Speed – what’s the right speed to speak at ? Again, that will depend. The chances are that when we get nervous we tend to speak faster. Given that we speak at 200 words per minute and think at 600 wpm – our mouths can go into overdrive under pressure – so often we have to slow ourselves down. How ? Introduce some pausing, sip water, eg. That said, sometimes, speeding up will add energy to a room – so use speed with care.
Tone – what’s tone. The level at which we speak. Think undulating graph – we want some contrast – so use your voice to go up as well as down to introduce voice interest.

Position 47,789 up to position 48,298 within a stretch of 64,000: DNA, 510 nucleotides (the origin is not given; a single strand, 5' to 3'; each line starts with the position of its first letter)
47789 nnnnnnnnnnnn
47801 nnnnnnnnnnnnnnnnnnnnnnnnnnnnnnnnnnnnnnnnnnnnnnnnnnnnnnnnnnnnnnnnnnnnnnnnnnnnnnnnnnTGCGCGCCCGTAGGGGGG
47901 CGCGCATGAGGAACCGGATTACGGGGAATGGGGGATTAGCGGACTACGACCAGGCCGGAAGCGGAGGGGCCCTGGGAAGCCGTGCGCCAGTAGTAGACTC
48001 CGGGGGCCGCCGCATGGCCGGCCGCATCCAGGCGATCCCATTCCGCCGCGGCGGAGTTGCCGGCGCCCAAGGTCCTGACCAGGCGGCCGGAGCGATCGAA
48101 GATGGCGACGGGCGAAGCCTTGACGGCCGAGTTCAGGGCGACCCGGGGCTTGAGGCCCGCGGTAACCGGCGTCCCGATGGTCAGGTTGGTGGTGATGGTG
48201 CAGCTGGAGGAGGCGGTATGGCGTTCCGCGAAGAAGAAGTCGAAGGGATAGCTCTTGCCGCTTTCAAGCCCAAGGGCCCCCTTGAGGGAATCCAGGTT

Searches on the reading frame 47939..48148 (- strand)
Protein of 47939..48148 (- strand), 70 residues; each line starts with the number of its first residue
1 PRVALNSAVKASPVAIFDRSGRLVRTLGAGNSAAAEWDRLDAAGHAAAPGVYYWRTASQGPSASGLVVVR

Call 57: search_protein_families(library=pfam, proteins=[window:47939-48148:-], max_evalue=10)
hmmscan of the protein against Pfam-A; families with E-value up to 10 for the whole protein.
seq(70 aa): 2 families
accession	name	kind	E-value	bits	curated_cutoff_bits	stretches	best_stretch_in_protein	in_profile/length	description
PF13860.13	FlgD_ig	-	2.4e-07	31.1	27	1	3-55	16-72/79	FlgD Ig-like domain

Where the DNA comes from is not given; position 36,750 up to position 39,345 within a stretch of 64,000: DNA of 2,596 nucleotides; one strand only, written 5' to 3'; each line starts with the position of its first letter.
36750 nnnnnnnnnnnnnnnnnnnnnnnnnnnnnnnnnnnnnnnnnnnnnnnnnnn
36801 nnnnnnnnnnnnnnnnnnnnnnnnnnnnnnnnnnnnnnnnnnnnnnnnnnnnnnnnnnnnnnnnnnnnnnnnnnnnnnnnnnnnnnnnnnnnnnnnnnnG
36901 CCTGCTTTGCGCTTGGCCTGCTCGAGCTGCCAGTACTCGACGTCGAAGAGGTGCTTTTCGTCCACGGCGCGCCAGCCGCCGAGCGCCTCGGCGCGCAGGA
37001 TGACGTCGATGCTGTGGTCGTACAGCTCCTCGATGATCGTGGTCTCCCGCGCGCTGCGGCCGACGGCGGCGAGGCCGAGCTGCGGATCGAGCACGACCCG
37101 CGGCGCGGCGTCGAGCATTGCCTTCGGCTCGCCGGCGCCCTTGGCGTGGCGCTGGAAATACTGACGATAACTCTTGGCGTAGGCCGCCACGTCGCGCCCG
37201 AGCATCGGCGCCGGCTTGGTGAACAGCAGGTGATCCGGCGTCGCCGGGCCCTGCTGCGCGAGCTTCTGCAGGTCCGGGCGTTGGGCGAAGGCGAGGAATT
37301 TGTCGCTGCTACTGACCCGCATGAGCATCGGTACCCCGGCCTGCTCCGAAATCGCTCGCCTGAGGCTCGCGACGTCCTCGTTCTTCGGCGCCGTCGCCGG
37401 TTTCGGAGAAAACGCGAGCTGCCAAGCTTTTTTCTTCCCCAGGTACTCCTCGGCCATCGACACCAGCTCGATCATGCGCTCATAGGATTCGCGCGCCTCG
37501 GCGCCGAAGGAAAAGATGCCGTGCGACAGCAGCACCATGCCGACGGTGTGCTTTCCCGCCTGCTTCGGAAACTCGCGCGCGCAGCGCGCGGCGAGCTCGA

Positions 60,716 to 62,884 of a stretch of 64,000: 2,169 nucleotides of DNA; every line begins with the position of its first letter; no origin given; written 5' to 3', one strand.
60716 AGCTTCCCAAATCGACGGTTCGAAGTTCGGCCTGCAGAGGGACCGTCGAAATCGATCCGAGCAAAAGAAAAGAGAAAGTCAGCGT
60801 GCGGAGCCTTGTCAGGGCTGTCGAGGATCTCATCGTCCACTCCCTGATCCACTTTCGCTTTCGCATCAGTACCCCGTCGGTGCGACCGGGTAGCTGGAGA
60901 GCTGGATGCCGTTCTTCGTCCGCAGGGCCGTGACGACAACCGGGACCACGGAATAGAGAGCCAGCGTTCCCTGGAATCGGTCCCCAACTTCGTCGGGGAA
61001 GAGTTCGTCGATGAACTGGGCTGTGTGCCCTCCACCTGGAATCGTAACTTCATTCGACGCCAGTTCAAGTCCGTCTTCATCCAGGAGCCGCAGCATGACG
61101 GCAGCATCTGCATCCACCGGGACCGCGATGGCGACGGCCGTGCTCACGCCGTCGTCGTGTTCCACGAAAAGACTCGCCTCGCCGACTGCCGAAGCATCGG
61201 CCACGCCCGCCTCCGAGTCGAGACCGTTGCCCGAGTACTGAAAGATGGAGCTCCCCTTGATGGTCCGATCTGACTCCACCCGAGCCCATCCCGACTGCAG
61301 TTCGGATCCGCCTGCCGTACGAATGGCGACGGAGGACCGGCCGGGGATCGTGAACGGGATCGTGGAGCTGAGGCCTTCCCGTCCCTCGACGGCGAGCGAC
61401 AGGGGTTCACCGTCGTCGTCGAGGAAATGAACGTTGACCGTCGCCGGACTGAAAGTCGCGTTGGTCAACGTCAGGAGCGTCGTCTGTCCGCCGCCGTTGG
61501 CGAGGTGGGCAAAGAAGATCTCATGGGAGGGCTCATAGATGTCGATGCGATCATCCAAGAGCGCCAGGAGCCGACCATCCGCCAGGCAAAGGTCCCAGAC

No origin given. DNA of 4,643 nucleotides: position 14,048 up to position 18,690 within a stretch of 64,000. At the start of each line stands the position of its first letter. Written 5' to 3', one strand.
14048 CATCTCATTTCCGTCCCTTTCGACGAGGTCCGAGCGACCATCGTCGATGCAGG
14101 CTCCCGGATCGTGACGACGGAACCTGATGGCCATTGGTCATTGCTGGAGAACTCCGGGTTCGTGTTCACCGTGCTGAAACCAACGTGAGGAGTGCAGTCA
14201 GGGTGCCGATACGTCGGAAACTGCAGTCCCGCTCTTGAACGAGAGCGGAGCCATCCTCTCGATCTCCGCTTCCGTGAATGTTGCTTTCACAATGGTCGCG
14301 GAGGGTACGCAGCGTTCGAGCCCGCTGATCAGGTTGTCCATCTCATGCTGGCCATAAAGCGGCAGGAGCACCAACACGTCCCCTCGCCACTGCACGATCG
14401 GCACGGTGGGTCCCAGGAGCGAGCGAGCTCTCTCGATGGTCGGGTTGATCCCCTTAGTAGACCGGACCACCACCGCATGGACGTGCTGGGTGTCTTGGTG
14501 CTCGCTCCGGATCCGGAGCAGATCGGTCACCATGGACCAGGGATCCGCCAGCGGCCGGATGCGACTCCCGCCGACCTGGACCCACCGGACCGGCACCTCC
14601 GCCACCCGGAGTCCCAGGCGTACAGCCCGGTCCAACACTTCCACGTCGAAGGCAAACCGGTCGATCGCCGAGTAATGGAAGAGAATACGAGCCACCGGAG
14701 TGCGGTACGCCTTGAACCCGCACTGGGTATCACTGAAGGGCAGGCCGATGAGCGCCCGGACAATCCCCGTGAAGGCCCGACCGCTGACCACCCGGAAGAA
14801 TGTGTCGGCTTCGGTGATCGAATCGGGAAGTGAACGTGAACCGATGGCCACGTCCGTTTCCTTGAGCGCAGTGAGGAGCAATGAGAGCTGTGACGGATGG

This is when your words, voice tone and body language are all saying the same thing. You totally believe in your message. When you get somebody who is saying one thing but their body language is telling us something different – we say they are incongruent. Unconsciously, we then buy into the body language and take our message from that.
Congruence is what you should be aiming for if you want people to sit up and take notice of what you’re saying.
Dealing with nerves
Presenting is the no 1 fear – ahead of heights, flying, sickness and even death ! So, if you’re worried about presenting take comfort in the fact that so are lots of other people !
What I’d like to do is capture from the group some ways you have individually of dealing with or controlling your nerves before making a presentation.
- Movement – jump up and down on the spot 50 times releases nervous tension
- Breathing Techniques – can really calm you down